Xinhua said several hundred people had been arrested in connection with the riot and police were searching for about 90 other “key suspects.” It also quoted a local police chief as saying the death toll was expected to rise.

Uighur exiles condemned the crackdown.

“We are extremely saddened by the heavy-handed use of force by the Chinese security forces against the peaceful demonstrators,” said Alim Seytoff, vice president of the Washington-based Uyghur American Association. “We ask the international community to condemn China’s killing of innocent Uighurs. This is a very dark day in the history of the Uighur people.”

Mamet, a 36-year-old restaurant worker, said he saw People’s Armed Police attack students outside Xinjiang University.

“First they fired tear gas at the students. Then they started beating them and shooting them with bullets. Big trucks arrived and students were rounded up and arrested,” Mamet said.

Meanwhile, a group of 31 Taiwanese tourists traveling with Joan Tour (中安旅行社) were in Urumqi as of yesterday.

The company said that their group entered Urumqi yesterday and did not see the riot. They are scheduled to return tomorrow.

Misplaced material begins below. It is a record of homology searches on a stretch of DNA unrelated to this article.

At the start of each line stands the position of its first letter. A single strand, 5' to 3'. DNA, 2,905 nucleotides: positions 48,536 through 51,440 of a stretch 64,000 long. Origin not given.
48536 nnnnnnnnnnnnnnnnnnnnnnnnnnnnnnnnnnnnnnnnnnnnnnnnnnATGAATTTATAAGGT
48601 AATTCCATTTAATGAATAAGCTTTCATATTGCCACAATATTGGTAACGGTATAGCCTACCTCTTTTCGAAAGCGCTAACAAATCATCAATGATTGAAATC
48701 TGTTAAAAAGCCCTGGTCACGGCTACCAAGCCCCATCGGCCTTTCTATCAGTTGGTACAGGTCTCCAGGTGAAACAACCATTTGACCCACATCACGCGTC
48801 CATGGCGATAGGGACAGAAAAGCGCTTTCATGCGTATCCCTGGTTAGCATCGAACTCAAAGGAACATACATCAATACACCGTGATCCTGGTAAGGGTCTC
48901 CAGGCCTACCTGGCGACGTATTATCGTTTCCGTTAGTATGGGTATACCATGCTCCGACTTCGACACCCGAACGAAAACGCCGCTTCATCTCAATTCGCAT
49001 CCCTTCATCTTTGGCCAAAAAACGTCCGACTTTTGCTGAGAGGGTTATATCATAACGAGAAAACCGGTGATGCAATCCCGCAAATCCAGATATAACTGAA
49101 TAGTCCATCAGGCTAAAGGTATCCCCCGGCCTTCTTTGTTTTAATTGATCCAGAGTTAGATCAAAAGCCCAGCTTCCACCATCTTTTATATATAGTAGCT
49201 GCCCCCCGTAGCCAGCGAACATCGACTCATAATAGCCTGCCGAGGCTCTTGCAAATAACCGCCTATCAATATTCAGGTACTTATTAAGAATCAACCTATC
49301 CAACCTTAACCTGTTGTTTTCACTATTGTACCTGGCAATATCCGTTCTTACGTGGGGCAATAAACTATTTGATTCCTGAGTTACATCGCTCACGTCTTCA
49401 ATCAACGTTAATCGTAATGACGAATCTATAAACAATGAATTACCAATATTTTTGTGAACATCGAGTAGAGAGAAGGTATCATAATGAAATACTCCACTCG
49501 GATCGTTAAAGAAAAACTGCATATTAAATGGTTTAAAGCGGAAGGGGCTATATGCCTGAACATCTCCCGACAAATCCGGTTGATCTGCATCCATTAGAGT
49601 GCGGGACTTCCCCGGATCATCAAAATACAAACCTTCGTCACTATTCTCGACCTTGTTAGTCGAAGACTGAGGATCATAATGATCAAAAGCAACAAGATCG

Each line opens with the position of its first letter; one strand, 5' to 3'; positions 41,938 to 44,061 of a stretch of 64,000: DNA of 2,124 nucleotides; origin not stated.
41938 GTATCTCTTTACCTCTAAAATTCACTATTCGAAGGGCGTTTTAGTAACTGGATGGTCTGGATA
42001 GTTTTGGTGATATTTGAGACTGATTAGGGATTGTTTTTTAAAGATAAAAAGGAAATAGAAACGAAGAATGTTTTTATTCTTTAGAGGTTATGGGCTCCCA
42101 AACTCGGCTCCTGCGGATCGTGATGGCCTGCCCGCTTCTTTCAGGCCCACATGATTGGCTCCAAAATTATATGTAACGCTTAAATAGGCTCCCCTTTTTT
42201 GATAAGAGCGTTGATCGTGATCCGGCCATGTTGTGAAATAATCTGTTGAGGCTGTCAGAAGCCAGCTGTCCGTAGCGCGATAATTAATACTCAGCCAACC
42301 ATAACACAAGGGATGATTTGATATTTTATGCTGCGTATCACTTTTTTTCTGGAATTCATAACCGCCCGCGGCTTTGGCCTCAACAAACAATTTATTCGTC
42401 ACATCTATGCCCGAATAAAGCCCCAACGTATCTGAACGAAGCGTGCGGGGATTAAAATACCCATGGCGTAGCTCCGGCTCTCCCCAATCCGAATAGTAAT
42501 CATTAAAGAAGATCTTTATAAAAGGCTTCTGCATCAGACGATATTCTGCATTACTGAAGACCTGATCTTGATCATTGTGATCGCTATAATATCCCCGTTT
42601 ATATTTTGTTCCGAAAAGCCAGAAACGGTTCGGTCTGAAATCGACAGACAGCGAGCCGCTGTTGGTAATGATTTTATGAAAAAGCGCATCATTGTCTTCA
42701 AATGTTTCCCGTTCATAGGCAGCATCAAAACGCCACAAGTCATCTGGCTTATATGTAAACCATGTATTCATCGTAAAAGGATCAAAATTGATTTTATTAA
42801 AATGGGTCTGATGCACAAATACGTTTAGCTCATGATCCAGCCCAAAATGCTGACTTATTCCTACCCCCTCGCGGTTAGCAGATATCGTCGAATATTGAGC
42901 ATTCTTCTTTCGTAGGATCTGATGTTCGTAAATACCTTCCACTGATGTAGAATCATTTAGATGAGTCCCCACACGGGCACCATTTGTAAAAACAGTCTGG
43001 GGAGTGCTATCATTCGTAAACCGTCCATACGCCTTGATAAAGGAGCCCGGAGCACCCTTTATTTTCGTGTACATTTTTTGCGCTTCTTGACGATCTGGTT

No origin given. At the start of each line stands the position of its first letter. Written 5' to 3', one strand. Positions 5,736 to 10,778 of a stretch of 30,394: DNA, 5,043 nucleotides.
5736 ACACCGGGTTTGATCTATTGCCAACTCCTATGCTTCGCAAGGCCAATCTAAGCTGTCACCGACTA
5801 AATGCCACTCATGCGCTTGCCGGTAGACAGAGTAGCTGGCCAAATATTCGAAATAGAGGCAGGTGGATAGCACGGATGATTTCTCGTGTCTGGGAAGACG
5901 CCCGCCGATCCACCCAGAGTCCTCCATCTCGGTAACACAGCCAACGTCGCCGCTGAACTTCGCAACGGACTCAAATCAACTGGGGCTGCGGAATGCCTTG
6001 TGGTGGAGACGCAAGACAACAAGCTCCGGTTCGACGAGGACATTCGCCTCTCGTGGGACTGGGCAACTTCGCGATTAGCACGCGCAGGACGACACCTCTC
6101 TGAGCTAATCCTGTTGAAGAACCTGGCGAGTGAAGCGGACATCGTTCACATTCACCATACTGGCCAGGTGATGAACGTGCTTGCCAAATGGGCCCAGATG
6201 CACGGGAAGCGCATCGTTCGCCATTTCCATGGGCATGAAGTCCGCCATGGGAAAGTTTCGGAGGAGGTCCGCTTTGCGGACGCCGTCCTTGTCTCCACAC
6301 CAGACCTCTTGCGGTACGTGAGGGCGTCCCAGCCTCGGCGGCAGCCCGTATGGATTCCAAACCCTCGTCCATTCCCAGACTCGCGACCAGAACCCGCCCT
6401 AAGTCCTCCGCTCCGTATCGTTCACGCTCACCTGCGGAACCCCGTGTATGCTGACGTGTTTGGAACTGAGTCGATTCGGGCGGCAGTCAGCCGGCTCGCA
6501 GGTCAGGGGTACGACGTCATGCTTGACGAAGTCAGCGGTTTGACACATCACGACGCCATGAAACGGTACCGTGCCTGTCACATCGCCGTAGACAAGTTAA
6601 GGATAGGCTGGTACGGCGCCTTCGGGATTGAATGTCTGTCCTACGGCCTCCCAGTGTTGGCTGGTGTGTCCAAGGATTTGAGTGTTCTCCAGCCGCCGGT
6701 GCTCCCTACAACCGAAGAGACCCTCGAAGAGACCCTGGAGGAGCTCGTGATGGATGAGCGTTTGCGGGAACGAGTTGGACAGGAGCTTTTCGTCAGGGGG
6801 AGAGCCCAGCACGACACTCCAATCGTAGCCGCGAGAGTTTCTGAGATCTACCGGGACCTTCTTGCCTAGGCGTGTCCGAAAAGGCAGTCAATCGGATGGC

Tourism Bureau Division Chief Chen Mei-hsiu (陳美秀) confirmed that a total of 91 Taiwanese are in Xinjiang, including those from Joan Tour. The other 60 tourists left Urumqi before the riot, she said.

The Mainland Council Affairs (MAC) has not issued any travel alerts for Xinjiang.

The Taipei Times tried to contact the MAC for its view on the situation in Urumuqi, but a spokesperson was unavailable for comment.



China proposed inviting DPP to forum, KMT says

GET TOGETHER: A Democratic Progressive Party spokesman said this weekend's KMT-CCP forum in Changsha, China, had nothing to do with the opposition party

By Flora Wang
Tuesday, Jul 07, 2009, Page 1

The Chinese Nationalist Party (KMT) welcomes other political parties to participate in the upcoming forum between the KMT and the Chinese Communist Party (CCP), a KMT official said yesterday.

KMT spokesman Lee Chien-jung (李建榮) told reporters that the CCP had proposed inviting Democratic Progressive Party (DPP) members to the forum and that the KMT did not object to the proposal.

However, Lee said it should be the CCP, not the KMT, that sends out the invitations, adding that the KMT did not know who the CCP would invite.

Lee said the KMT would reveal more details about the forum during a press conference scheduled for Thursday.

Lee was approached for comment after the Chinese-language China Times quoted KMT Deputy Secretary-General Chang Jung-kung (張榮恭) as saying the CCP would invite DPP members to the forum this year.